Training and Development
Individual Development Plan
A realistic, well-researched, clearly written Individual
Development Plan (IDP) is a valuable tool for charting a successful
two-year PMF experience. PMF regulations require your
agency to establish an IDP for each of its Fellows that sets forth
the specific developmental activities designed to impart the
competencies of the occupation or functional discipline in
which you are most likely to be placed.
You should use the IDP to outline with your
supervisor expectations for attaining clearly defined learning
objectives and competencies during the next two (or more) years
through training and developmental assignments. IDP planning
allows supervisors to clarify employee performance plans, as well
as staffing and budget plans. Additionally, the process will
help you discern which developmental activities will be most
appropriate for your career advancement.
You should work closely with your supervisor and
Agency PMF Coordinator to outline the core competencies and
technical skills that you will need before conversion
to your target position. IDPs should specify how and
when the learning objectives will be met, and determine
how you are evaluated. IDPs should include PMF
Program sponsored trainings and activities, as well as
agency-sponsored career development activities to enhance career
and continuing education goals. To be most effective, IDPs
should be developed within the first 3 months of the
fellowship. You are also encouraged to use your IDP to plan
longer range career goals. Ideally, the IDP should be aligned
with your performance plan, target position, and career development
Many agencies have a specific IDP form that must be used by
their employees. You may use the optional OPM Form 1302 (PMF Individual
Development Plan) [356 KB], if your agency does
not have a required form.
Each IDP should be individually tailored around the following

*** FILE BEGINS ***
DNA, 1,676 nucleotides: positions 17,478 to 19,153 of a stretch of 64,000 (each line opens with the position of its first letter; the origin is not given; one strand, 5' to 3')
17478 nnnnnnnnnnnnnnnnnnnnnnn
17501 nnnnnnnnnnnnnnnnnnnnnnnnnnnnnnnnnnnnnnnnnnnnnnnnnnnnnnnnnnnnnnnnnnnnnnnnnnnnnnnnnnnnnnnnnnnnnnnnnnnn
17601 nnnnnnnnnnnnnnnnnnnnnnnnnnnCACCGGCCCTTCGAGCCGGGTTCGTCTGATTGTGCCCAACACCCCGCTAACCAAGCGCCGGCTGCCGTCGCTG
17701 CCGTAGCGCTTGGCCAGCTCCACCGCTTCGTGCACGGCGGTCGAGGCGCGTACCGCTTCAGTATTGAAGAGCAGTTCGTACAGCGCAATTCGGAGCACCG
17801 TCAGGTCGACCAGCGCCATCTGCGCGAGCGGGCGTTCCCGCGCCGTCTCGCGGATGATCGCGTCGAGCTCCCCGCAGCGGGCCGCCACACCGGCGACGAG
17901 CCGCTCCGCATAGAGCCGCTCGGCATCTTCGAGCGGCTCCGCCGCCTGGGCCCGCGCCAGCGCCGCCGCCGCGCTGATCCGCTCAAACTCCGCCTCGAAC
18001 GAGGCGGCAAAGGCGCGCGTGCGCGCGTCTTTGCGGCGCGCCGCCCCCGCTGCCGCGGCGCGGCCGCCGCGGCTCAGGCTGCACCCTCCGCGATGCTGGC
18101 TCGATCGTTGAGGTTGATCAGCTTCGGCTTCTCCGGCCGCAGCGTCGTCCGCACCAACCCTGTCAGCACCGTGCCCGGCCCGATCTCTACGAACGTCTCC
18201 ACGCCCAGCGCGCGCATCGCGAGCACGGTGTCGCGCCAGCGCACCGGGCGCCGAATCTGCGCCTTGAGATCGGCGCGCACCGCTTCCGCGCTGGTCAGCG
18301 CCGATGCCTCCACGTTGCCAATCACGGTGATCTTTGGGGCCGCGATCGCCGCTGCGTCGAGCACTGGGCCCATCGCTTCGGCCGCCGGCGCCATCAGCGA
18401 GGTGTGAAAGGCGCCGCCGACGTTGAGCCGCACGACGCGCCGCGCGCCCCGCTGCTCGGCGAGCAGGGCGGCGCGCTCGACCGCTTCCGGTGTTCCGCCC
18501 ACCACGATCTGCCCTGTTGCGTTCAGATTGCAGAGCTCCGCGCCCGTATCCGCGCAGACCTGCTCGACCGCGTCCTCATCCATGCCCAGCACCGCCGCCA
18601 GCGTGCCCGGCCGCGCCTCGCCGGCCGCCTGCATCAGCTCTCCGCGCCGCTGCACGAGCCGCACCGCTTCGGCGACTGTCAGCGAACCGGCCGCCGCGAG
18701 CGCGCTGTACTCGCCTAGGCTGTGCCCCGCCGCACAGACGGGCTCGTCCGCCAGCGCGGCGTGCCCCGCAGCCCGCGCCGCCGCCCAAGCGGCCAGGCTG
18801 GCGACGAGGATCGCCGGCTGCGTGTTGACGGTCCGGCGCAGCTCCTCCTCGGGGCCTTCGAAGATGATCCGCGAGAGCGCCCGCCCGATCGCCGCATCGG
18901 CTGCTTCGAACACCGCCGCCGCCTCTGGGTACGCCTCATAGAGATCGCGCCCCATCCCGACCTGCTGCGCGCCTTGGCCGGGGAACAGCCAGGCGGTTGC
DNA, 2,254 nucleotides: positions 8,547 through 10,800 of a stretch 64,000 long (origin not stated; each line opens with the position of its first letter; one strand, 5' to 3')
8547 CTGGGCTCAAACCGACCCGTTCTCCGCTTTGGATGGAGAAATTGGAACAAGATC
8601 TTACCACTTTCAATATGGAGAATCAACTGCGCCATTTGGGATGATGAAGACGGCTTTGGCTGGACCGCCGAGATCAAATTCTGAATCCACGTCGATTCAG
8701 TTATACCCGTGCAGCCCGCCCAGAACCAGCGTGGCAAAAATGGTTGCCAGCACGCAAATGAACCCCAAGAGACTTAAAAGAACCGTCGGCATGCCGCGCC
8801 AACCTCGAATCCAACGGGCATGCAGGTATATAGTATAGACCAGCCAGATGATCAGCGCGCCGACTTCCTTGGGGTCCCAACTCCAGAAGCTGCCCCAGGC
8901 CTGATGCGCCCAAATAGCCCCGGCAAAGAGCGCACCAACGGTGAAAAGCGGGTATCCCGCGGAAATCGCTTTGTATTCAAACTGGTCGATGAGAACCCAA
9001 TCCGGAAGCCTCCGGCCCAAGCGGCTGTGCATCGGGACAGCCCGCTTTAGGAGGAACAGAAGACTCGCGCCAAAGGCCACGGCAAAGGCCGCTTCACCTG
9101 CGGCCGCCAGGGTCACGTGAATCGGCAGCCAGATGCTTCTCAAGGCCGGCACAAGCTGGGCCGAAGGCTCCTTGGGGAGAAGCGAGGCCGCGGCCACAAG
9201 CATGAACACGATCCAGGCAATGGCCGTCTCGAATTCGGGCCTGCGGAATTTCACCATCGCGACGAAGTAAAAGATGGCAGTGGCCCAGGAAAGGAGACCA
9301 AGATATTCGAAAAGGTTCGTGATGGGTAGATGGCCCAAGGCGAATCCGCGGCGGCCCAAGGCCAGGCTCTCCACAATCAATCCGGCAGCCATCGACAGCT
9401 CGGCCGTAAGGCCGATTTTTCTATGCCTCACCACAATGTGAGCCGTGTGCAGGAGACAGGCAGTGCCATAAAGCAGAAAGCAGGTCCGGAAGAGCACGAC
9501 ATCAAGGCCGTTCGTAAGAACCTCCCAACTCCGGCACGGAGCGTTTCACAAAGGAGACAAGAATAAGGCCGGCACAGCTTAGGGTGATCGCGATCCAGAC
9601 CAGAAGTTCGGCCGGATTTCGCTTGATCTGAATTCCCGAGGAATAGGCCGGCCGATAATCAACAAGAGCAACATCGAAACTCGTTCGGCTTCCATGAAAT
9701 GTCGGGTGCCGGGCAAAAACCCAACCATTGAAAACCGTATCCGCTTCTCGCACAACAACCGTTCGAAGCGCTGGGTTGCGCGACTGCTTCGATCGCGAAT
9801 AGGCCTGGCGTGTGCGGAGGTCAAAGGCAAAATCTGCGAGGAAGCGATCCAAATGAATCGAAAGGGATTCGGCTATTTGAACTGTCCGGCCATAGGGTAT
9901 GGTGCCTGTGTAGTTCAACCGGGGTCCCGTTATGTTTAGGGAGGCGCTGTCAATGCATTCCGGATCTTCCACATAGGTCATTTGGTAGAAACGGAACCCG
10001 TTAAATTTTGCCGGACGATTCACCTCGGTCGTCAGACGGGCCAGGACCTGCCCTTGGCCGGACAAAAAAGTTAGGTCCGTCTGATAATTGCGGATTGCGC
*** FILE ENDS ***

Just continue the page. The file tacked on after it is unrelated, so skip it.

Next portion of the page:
- Target Position: A brief description of the target
position, and the specific skills that will be needed to qualify
for the target position upon successful completion of the two-year
- Learning Objectives: The learning objectives should
include general management areas, as well as specific technical
skills and experiences, which will qualify you for the target
position at the end of the fellowship.
- Details and Timeline: The IDP should clearly indicate
when and how the learning objectives will be accomplished.
The plan should outline the required developmental assignments as
well as the 80 hours of formal classroom training each year of the
fellowship, including training opportunities provided by the
- Demonstrated Success: The IDP should include a means for
tracking accomplishments of all IDP objectives at the end of the
two-year fellowship. You and your supervisor are partners in
determining the objectives set forth in the IDP are
accomplished. Should events preclude you from attaining
specific learning objectives by a particular date, alternative
arrangements should be made with your supervisor.
The U.S. Office of Personnel Management (OPM) has developed the
Executive Core Qualifications, or ECQs, required for entry to the
Senior Executive Service. The ECQs define the competencies
needed to build a Federal corporate culture that drives for
results, serves customers, and builds successful teams and
coalitions within and outside the organization. (Many
agencies have also developed similar competency frameworks to guide
their employee development and training.)
These competencies, often referred to as leadership
competencies, are recognized as building blocks for a leadership
career. When developing an IDP, you should
consider your strengths and weaknesses to determine what
competencies you wish to develop.
OPM's ECQs with the related competencies are:
- ECQ1 - Leading Change: Continued learning, creativity and
innovation, flexibility, resilience, external awareness, service
motivation, strategic thinking, and vision.
- ECQ 2 - Leading People: Integrity and honesty, team
building, conflict management, and leveraging diversity.
- ECQ 3 - Results Driven: Accountability, customer service,
decisiveness, problem solving, technical credibility, and
- ECQ 4 - Business Acumen: Financial management, human
resources management, and technology management.
- ECQ 5 - Building Coalitions: Influencing and negotiating,
interpersonal skills, oral communication, written communication,
partnering, and political savvy.